In an ongoing attempt to understand how the now vanished people of the Indus culture ordered their society and to determine the sources of political, economic, military and ideological (religious) power in this remarkably extensive and urbanized state, the authors draw clues from the miscellaneous material they dig up and from the layout and architecture of the cities and settlements that were excavated.
Articles on the evolution, growth and decline of urbanity and fluctuations or changes in over time within the ancient Harappan or Indus Valley Civilization and its antecedents.
A look at climate, river-basin and other geographic factors and their relationship to the possible east-ward evolution of the Indus Valley civilization.
"What were the limits of the known world to the people that inhabited this region during the long prehistory for which we have evidence? What changes did they and their successors experience? What more can we say about the lure of distant lands?"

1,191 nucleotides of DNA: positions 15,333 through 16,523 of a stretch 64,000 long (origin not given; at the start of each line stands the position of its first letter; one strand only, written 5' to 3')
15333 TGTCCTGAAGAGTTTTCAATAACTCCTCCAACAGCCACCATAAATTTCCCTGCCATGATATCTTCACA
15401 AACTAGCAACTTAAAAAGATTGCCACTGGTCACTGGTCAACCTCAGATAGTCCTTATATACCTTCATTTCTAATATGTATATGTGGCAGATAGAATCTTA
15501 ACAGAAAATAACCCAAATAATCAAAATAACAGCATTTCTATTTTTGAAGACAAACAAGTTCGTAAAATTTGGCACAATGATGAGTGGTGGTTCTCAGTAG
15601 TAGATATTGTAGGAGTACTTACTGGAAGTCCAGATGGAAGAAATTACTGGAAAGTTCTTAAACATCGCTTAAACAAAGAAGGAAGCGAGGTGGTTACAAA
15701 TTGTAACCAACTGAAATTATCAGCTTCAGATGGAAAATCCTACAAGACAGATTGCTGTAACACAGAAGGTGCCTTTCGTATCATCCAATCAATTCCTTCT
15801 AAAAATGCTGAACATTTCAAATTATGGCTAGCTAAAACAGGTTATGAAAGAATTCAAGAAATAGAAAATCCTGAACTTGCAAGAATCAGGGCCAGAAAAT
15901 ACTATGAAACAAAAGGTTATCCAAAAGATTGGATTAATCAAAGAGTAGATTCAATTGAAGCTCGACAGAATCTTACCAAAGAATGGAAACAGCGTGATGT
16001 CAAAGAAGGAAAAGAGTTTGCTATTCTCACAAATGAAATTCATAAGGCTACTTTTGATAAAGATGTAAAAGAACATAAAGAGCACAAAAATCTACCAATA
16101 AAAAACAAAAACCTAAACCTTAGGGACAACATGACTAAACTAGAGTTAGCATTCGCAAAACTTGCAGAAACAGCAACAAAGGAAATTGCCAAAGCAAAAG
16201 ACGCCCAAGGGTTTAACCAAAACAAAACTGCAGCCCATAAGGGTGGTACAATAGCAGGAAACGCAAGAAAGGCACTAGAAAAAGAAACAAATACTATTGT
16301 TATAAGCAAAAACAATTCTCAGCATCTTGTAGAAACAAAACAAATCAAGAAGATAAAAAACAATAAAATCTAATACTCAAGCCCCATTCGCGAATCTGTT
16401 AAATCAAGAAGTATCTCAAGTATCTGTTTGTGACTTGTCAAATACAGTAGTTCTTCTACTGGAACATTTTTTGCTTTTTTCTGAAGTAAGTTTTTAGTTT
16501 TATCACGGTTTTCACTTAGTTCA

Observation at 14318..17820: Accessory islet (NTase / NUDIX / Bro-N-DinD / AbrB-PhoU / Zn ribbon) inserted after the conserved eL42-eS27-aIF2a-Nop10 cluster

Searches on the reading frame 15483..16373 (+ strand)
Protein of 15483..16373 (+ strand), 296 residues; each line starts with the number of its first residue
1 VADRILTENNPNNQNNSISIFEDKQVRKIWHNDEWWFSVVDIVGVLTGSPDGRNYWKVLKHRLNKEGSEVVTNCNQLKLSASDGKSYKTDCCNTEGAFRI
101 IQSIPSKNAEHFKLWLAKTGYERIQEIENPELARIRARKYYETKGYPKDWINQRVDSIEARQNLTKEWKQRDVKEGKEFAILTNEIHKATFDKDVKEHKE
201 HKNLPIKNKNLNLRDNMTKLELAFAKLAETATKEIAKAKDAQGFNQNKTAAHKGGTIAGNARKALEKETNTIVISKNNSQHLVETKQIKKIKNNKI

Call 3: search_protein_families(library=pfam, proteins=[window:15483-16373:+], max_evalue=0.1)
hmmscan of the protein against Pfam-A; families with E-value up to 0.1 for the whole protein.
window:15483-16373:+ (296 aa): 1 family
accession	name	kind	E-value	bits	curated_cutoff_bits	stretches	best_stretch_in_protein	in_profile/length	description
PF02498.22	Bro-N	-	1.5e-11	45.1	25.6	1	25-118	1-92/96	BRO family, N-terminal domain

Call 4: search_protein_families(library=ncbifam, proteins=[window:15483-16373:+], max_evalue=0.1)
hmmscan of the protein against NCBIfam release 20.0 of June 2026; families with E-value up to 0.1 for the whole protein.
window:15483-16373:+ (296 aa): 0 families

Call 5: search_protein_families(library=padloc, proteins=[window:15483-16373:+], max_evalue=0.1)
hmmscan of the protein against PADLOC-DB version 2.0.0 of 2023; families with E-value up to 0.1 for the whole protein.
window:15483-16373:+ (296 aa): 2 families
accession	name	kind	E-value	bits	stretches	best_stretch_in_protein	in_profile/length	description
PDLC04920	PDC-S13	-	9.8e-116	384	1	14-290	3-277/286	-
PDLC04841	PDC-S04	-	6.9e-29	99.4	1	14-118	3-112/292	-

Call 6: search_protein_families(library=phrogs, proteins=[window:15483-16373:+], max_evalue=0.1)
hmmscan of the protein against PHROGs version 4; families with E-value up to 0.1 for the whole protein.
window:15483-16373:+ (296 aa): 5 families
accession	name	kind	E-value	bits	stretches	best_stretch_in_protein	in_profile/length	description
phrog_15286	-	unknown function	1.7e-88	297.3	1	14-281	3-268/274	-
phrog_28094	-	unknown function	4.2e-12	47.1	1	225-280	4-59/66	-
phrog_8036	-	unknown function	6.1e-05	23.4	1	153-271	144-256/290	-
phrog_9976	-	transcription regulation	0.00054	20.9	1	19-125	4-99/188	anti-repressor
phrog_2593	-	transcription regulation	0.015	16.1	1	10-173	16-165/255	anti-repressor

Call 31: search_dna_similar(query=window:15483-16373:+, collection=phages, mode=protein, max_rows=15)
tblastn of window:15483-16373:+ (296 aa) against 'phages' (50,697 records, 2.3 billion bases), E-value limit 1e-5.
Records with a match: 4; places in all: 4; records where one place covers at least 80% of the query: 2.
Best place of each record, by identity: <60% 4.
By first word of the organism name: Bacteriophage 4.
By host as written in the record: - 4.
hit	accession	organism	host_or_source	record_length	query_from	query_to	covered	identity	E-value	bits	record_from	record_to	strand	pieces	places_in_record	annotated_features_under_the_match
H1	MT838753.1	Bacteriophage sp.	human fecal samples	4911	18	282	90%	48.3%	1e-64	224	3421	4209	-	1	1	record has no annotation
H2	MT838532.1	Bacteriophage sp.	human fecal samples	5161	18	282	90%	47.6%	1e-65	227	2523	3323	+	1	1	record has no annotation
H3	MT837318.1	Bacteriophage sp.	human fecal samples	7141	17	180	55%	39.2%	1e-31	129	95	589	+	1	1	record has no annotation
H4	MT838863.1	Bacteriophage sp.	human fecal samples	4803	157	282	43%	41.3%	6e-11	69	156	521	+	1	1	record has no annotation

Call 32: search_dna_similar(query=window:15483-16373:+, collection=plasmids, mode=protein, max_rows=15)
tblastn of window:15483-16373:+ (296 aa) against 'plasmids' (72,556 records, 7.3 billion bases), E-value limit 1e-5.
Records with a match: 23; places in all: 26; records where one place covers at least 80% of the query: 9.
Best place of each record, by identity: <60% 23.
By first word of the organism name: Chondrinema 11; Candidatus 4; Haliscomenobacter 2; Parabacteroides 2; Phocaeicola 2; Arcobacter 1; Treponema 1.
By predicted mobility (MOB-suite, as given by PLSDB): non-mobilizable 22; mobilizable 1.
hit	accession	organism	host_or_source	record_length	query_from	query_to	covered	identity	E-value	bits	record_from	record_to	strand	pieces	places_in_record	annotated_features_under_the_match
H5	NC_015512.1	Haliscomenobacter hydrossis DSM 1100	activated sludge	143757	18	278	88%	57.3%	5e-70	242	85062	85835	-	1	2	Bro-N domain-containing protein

Archaeologists studying the emergence of early civilizations often focus on finely crafted art objects in order to understand the aspects of economic, socio-political and religious organization. The importance of such objects is increased when studying early societies for which there are no written records, such as the Indus Valley civilization.
An examination of the city's settlement remains which changed with the onset of urban growth and development in Harappa.
"Correlating ancient textual sources with iconography and archaeological evidence in general is notoriously a controversial exercise, constantly carried out on endemically slippery grounds," writes the author at the very start.
A paper examining and interpreting climate models and the history of water supply as it pertains to the Indus Valley civilization (including dramatic changes in precipitation and shifts in the Ravi River among the rerouting of other streams and tributaries).
"A small showcase of the Zahedan Museum keeps, among other finds, the fragmentary headless torso of a small statuette in a buff-grey limestone, with a strongly weathered surface. Without opening the showcase, I was allowed to take several pictures of the fragment, from various angles," writes the author.